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Liz Truss says UK will be ‘adding’ to trade deals in 2021
The Cabinet minister and her Ghanaian counterpart today put pen to paper to formalise the agreement brokered between the two countries last month. The deal will build on a £1.2billion trading relationship.
After signing off on the deal, Ms Truss said on Twitter: “The agreement secures certainty for business, supports jobs in both nations, and sets the stage for closer trading ties in the years to come.”
Ghana’s trade minster, Alan John Kyerematen, added: “I am pleased that we have finalised a new Interim Ghana-UK Trade Partnership Agreement providing duty free & quota free access for Ghana to the UK market & preferential tariff reductions for UK exporters.”
Official data shows Britain exported goods and services worth £722million to Ghana in 2019, and imported £498million of goods: mostly oil, fish, cocoa and fruit.
Work on securing the deal was close to being wrapped up by the end of last year, with a “consensus on the main elements of a trade agreement” being announced on December 31.
Liz Truss signed the trade deal with Ghana this morning
Officials from both countries then spent five weeks negotiating legal technicalities on some of the finer details with a final deal agreed on February 4.
In a joint statement issued last month, the two negotiating partners said the deal “reaffirms the deep interest of both Ghana and the UK to strengthen their longstanding trade and economic relationship”.
“This Agreement will provide for duty free and quota free access for Ghana to the UK market and preferential tariff reductions for UK exporters to the Ghanaian market,” it said.
“The Agreement also reflects the importance of integration between the West African States within the context of the Economic Community of West African States (ECOWAS) and amongst African States within the context of the African Continental Free Trade Area.
“The Agreement further underscores their shared ambition to enhance relations between the UK, ECOWAS and African States more broadly.”
Since taking over as International Trade Secretary in June 2019, Ms Truss has been praised by Conservatives for speedily rolling over trade deals that previously covered the UK as part of the EU.
Liz Truss has signed over 60 trade deals since June 2019
More than 60 agreements have been finalised by the minister’s department since she took over the position.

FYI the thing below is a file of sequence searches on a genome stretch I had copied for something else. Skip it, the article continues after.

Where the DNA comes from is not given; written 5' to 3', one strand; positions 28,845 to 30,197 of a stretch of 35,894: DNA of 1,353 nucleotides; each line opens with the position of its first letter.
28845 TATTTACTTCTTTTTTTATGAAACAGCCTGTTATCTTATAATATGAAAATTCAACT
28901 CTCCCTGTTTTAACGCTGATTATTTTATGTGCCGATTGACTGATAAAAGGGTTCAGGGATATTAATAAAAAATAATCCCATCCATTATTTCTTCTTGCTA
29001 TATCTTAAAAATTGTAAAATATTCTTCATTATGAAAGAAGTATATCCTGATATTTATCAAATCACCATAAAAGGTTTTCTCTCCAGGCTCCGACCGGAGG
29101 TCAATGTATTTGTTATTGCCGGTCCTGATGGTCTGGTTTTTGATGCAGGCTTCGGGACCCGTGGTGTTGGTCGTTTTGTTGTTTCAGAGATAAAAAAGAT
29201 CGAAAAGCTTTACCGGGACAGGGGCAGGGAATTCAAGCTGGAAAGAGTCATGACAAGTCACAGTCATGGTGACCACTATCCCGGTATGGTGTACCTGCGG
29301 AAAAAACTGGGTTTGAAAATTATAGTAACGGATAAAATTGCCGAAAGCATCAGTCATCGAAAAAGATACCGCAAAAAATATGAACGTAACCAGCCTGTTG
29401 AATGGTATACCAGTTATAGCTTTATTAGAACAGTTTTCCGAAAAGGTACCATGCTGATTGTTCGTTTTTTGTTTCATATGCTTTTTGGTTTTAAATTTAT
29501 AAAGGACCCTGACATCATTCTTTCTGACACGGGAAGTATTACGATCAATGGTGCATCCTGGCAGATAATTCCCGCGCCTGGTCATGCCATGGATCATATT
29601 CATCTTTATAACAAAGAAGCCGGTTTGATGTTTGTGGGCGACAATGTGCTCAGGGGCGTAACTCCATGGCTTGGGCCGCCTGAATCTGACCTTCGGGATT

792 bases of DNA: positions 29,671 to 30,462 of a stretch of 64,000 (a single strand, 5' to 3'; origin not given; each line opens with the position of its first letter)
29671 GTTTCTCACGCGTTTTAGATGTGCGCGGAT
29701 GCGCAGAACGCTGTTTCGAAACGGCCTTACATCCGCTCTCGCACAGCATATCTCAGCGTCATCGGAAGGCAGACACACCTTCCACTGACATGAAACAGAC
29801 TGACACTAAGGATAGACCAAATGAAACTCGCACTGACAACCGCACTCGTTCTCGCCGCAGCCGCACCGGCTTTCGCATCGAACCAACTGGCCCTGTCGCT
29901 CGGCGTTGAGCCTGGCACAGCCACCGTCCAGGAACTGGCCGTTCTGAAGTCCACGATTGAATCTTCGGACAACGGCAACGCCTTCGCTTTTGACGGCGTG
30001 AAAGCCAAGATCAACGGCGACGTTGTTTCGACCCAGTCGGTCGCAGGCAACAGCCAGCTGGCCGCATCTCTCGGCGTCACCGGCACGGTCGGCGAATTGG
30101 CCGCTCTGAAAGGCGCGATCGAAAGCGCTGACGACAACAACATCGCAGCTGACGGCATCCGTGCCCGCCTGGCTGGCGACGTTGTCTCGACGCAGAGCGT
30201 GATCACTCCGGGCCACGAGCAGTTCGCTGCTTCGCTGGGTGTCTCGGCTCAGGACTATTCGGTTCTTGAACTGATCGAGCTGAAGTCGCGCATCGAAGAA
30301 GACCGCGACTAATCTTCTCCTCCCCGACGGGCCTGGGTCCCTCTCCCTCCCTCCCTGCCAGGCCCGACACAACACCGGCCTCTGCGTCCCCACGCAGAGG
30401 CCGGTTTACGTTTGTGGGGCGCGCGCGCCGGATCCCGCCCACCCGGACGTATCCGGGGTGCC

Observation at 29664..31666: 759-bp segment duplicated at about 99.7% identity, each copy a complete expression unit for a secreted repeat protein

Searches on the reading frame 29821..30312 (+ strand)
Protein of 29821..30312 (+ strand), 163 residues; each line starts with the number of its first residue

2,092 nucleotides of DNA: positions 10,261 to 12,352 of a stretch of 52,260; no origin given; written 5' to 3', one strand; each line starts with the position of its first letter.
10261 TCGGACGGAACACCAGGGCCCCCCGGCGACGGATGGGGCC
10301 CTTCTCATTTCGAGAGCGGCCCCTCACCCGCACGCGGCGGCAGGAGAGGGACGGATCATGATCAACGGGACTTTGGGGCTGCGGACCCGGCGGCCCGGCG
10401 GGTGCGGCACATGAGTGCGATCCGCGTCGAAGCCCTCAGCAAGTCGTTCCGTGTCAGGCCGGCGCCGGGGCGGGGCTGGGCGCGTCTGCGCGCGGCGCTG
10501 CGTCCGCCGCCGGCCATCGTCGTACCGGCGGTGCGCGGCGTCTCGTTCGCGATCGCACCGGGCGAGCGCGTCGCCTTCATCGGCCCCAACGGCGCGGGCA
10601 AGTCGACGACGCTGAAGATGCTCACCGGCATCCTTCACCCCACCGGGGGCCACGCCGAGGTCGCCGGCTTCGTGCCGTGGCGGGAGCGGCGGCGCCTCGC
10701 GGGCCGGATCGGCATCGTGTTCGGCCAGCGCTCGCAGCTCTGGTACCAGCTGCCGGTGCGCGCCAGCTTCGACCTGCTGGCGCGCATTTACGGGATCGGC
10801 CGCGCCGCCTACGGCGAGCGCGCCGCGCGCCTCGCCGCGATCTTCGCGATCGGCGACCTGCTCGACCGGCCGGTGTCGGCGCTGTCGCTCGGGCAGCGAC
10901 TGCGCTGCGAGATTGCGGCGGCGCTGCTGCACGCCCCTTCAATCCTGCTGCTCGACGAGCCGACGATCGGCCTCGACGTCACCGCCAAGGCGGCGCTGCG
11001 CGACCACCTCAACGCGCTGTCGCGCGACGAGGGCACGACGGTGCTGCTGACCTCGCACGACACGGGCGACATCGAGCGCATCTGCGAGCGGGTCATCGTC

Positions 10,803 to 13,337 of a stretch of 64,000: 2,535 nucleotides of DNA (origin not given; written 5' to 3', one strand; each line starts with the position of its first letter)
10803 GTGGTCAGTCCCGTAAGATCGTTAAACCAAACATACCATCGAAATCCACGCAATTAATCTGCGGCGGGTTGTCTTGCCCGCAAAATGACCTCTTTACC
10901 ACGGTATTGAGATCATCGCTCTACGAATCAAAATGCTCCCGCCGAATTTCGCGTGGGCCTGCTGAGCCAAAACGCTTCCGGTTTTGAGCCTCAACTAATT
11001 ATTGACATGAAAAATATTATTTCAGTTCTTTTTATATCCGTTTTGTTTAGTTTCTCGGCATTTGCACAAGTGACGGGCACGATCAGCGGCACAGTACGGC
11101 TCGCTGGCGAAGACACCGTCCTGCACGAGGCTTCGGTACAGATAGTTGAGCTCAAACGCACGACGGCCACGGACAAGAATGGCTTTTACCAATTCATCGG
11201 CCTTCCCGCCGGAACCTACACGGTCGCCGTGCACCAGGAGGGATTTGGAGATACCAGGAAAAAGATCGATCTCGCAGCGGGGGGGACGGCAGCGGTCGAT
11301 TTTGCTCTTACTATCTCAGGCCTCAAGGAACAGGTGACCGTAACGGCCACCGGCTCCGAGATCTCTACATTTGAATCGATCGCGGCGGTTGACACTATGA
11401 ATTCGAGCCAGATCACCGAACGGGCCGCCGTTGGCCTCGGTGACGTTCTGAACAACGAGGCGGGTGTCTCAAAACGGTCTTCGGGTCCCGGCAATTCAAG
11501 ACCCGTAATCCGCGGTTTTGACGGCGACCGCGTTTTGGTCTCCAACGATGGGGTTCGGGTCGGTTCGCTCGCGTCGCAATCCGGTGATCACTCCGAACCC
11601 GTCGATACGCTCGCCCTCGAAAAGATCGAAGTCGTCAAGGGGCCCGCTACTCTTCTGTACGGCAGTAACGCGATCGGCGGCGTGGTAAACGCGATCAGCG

This year agreeing on trade deals with Australia, New Zealand, the US and joining the Comprehensive and Progressive Agreement for Trans-Pacific Partnership (CPTPP) are all key parts of the Government’s trade policy.
On January 31 the UK submitted its formal application to join thew CPTPP
The 11 country bloc is one of the fastest-growing free trade areas in the world set to overtake the EU in the next few years.
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Liz Truss submits UK’s application to join the CPTPP
Canada, Mexico, Peru, Chile, New Zealand, Australia, Brunei, Singapore, Malaysia, Vietnam and Japan are all members of the CPTPP.
The free trade area is worth more than £9billion.
In an article for the Sunday Express at the time, Ms Truss said: “Now we are no longer held back by the EU, we have the freedom to go further and faster to support our job creators.
“That is why we are seizing opportunities available to us only as an independent trading nation.”
UK trade deals signed in the last two years
Meanwhile, there are hopes free trade deals with Australia and New Zealand could be wrapped up by next month, with officials hopeful of securing at least one of the deals by Easter.
A senior Department of International Trade official said: “There is a race between Australia and New Zealand.
“They should both be around Easter, maybe earlier if it goes well.”
Speaking to City AM, the official said negotiations with New Zealand and Australia were “neck and neck”.